“IoB does have ethical and societal implications depending on the goals and outcomes of individual uses ”
IoB does have ethical and societal implications depending on the goals and outcomes of individual uses. The same wearables that health insurance companies use to track physical activities to reduce premiums could also be used to monitor grocery purchases; too many unhealthy items could increase premiums. Privacy laws, which vary from region to region, will greatly impact the adoption and scale of the IoB.
Trend 2: Total experience
Total-experience combines multi-experience, customer experience, employee experience, and user experience to transform the business outcome. The goal is to improve the overall experience where all of these pieces intersect, from technology to employees to customers and users. For example, one telecommunications company transformed its entire customer experience in an effort to improve safety and satisfaction. First, it deployed an appointment system via an existing app. When customers arrived for their appointment and came within 75 feet of the store, they received two things: 1) A notification to guide them through the check-in process and 2) an alert letting them know how long it would be before they could safely enter the store and maintain social distance.
Trend 3: Privacy-enhancing computation
Privacy-enhancing computation features three technologies that protect data while it’s being used. The first provides a trusted environment in which sensitive data can be processed or analyzed. The second performs processing and analytics in a decentralized manner. The third encrypts data and algorithms before processing or analytics. This trend enables organizations to collaborate on research securely across regions and with competitors without sacrificing confidentiality. This approach is designed specifically for the increasing need to share data while maintaining privacy or security.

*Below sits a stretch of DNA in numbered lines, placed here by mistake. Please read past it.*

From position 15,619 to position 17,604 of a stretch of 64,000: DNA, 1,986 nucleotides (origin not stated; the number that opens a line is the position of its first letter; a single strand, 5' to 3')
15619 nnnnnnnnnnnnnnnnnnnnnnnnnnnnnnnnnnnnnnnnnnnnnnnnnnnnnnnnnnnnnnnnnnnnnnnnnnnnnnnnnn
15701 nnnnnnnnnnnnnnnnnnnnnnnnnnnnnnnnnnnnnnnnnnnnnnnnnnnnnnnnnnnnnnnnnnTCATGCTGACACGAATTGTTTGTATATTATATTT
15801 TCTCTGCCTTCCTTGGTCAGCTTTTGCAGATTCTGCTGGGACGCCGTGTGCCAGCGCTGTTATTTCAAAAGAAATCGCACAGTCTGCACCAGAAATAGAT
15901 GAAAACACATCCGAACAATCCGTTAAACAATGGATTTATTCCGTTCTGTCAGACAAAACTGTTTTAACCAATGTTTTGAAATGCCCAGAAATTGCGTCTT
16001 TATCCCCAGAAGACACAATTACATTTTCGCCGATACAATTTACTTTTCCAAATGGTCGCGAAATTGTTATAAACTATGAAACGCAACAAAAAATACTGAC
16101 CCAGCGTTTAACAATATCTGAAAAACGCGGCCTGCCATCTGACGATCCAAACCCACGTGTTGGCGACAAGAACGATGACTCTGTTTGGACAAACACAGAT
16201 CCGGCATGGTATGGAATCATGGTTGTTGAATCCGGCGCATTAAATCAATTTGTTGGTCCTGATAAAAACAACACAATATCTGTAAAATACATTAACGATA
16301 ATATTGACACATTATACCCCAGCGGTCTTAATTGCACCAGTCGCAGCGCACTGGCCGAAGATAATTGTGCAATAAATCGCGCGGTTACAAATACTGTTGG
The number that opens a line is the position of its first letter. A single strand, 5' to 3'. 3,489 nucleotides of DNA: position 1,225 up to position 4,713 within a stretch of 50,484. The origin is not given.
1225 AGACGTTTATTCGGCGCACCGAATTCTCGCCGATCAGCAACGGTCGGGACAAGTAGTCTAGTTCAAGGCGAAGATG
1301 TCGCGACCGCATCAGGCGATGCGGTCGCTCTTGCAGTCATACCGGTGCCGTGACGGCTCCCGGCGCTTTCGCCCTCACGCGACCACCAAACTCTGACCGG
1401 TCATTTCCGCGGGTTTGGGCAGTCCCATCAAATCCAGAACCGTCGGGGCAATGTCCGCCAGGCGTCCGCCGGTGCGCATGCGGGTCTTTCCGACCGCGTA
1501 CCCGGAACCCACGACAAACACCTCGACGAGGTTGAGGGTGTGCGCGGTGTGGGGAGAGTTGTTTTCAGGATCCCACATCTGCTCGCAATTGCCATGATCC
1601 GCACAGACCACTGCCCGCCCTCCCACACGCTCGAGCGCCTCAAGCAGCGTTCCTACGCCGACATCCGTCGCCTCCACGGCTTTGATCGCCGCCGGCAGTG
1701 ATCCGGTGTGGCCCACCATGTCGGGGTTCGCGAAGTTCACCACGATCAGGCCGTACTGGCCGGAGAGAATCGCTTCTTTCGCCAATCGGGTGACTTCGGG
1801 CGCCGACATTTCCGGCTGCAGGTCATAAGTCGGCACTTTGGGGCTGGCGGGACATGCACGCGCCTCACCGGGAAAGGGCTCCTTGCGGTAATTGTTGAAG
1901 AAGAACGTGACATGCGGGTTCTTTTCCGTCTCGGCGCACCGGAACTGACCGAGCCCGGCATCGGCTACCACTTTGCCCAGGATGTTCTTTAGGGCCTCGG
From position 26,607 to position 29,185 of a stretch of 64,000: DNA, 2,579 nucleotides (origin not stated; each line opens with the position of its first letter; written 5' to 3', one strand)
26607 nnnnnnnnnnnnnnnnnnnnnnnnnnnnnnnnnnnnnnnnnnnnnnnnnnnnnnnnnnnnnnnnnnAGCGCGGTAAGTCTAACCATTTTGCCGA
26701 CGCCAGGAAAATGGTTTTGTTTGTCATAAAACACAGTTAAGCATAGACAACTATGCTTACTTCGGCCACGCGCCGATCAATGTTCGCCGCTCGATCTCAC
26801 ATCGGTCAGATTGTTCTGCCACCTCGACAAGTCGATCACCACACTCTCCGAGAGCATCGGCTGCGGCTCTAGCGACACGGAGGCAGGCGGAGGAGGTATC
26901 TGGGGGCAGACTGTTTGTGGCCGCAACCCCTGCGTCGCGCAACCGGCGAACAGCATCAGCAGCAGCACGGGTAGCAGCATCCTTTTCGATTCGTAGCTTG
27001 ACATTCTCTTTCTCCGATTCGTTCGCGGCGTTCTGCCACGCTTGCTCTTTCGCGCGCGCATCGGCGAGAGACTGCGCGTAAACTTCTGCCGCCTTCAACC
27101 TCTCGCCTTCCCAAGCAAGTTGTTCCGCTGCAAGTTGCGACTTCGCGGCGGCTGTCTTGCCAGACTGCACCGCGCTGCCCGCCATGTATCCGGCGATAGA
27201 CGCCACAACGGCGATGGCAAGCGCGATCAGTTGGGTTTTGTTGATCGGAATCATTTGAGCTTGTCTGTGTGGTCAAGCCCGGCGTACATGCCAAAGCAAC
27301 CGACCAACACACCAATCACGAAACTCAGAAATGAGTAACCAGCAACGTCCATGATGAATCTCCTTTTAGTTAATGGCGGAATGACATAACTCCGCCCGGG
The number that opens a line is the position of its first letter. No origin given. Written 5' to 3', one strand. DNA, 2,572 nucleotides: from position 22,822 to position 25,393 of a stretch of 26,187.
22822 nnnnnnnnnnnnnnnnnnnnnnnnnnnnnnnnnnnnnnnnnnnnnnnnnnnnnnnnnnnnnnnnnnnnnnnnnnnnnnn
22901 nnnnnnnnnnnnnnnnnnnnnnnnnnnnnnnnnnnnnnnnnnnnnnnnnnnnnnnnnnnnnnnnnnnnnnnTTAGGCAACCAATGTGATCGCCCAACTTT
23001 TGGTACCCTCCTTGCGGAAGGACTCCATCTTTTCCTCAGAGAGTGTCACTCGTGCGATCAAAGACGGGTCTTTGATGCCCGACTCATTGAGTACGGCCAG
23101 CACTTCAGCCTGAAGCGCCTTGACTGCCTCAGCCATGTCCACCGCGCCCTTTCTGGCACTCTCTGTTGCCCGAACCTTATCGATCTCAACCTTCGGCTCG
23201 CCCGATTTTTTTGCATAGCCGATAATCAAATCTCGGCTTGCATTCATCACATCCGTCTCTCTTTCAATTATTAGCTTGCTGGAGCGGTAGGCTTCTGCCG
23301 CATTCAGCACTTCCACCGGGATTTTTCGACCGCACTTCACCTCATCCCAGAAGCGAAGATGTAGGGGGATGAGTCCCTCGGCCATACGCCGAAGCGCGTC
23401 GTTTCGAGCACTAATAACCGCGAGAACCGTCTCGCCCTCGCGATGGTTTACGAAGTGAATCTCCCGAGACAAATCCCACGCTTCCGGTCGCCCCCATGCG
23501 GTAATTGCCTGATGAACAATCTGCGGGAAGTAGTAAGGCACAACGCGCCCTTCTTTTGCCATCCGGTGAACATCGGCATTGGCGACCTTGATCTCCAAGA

Trend 4: Distributed cloud
Distributed cloud is where cloud services are distributed to different physical locations, but the operation, governance and evolution remain the responsibility of the public cloud provider.
“Distributed cloud is the future of cloud”
Enabling organizations to have these services physically closer helps with low-latency scenarios, reduces data costs and helps accommodate laws that dictate data must remain in a specific geographical area. However, it also means that organizations still benefit from public cloud and aren’t managing their own private cloud, which can be costly and complex. Distributed cloud is the future of the cloud.